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  3. Susan says:

    I am attending my first international job fair in November and was lucky enough to find a roommate to share the experience with, as well as the expenses of the room. My question is for those that have shared a room with someone they had not met before the fair. If you are the person that paid for the room, what is the best way to collect the portion of the payment your roommate is responsible for? Do you just point blank ask for it? Do you wait until they ask how much they owe? What is the most polite way to do it? Would it be naive to believe that this person is going to be trustworthy and believe they will have the funds?

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  4. Lis says:

    Over the years of many fairs, I have stayed with friends, stayed atthe hotel and stayed at different hotels. Honestly, Esp if you are single, stay at the fair hotel. The fact that you can get away to your room when the stress levels get high. and use your own toilet is a real bonus. and remember… you will be a little wacked out… great highs and low lows….

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  5. WorldlyOne says:

    I agree with those that said not to stay at the hotel. I stayed with friends when visiiting the London CIS a few years ago. I planned my tube route very carefully any arrived über early but it was worth it to save the money and relax with friends, plus having access to Internet at theirs to research schools I had interviews with was invaluable. Obviously not everyone has friends living nearby but I also have friends who stayed at cheap hotels last year and it was fine. London is an easy city to navigate as long as you check the tube for closures etc.
    Also, I emailed my current school before the fair and asked for an interview. I too wasn’t sure what to do when I got there but I went straight to them as soon as the doors opened and gave them my CV even though I knew they already had it from the email. They were impressed by my eagerness and I got the job after a great interview.
    Good Luck!

    Like

  6. Anonymous says:

    I attended the Cambridge Search fair last February. I decided to bite the bullet and pay to stay in the hotel where the fair was taking place. I was glad I did. It was so nice to have a hotel room to go to between interviews to primp, brush my teeth after meals, get on my computer and do research on the schools, etc. Some people stayed a couple miles away and took the hotel shuttles. I think that would be fine as long as you’re prepared to lug everything with you that you might want and not get back until really late at night. I decided to look at the great expense of attending the fair as an investment. Much like I viewed my student loans!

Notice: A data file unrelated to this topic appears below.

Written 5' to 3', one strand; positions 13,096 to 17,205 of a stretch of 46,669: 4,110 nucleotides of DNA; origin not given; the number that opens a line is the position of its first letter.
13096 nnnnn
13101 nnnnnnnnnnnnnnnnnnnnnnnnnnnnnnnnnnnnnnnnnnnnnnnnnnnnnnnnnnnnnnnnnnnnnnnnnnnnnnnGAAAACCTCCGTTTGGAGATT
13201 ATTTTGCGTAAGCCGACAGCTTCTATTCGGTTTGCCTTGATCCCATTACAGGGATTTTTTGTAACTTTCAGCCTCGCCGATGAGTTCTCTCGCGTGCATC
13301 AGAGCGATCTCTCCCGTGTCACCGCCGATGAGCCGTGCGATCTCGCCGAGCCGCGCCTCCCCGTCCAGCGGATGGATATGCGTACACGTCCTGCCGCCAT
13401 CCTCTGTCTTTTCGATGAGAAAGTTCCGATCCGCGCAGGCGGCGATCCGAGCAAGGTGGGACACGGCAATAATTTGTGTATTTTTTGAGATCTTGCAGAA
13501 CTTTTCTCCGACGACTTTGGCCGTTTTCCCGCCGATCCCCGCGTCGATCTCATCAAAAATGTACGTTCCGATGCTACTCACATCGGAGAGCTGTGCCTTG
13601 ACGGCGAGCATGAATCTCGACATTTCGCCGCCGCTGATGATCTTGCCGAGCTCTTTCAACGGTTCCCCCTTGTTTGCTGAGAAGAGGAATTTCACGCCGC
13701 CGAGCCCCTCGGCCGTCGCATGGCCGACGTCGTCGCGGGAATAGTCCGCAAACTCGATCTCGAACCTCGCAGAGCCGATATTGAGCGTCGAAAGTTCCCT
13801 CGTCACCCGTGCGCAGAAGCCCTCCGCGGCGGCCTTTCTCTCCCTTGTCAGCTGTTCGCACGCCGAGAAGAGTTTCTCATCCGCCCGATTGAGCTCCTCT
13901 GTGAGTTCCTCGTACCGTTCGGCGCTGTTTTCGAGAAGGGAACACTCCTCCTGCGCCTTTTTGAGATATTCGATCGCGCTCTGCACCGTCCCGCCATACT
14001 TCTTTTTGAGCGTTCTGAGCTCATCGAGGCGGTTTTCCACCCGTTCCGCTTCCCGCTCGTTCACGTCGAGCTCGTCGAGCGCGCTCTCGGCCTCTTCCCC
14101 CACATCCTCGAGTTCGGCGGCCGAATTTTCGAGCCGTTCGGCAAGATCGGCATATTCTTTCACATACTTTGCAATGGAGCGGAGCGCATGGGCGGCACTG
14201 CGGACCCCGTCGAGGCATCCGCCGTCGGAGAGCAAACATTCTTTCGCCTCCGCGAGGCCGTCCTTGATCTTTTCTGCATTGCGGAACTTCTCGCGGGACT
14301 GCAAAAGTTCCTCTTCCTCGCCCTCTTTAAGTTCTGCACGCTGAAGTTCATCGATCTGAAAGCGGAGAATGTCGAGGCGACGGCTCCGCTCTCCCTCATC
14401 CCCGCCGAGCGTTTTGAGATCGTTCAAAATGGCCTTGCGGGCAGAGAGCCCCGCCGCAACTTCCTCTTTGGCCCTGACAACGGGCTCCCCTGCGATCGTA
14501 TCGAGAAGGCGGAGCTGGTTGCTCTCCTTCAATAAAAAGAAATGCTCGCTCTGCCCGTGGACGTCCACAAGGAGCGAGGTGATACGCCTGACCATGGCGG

Like

  7. Anonymous says:

    If you are someone that plans on attending the AASSA fair next month, and you want to stay in the hotel where the fair is and would be interested in a roommate, please let me know. I have a room reserved and am looking for someone to share it with to help with expenses.

    Like

  8. alove76 says:

    In reading an online essay about one person’s experiences at a past job fair I kept coming across references to (and the need for) “invite cards” or “interview requests”. This writer referred to the need for self-made cards/requests in order to distinguish oneself from the hordes at the fair.

    My questions: What exactly is this writer referring to? How exactly are these cards/requests used? Opinions on making one’s own cards?

    Like

    • Carol says:

      I haven’t read the article, but it seems as if the author is talking about two different kinds of cards. “Invite cards” and “interview” cards are left in candidates’ mailboxes (hanging files arranged alphabetically at the fair I went to) by schools interested in interviewing the candidate.

      Like

  9. Jerry says:

    Bangkok Search fair, there are two much cheaper hotels within walking distance. Worked out fine, but yeah, elevator passes ware an advantage but there’s a staff member at hand for non-guests.

    “If a school has already told me they want to interview me at the fair, do I stand in line to sign up for an interview, or is there some nifty ‘pass to the front of the line’ procedure?”

    Yes, unsettling as it may seem, you walk to the front, sometimes having to say “excuse me”, and flash your card they left you. Some schools don’t make you do that and just put a time and day on the card so you don’t have to even line up for them. It’s horrible but everyone knows the deal.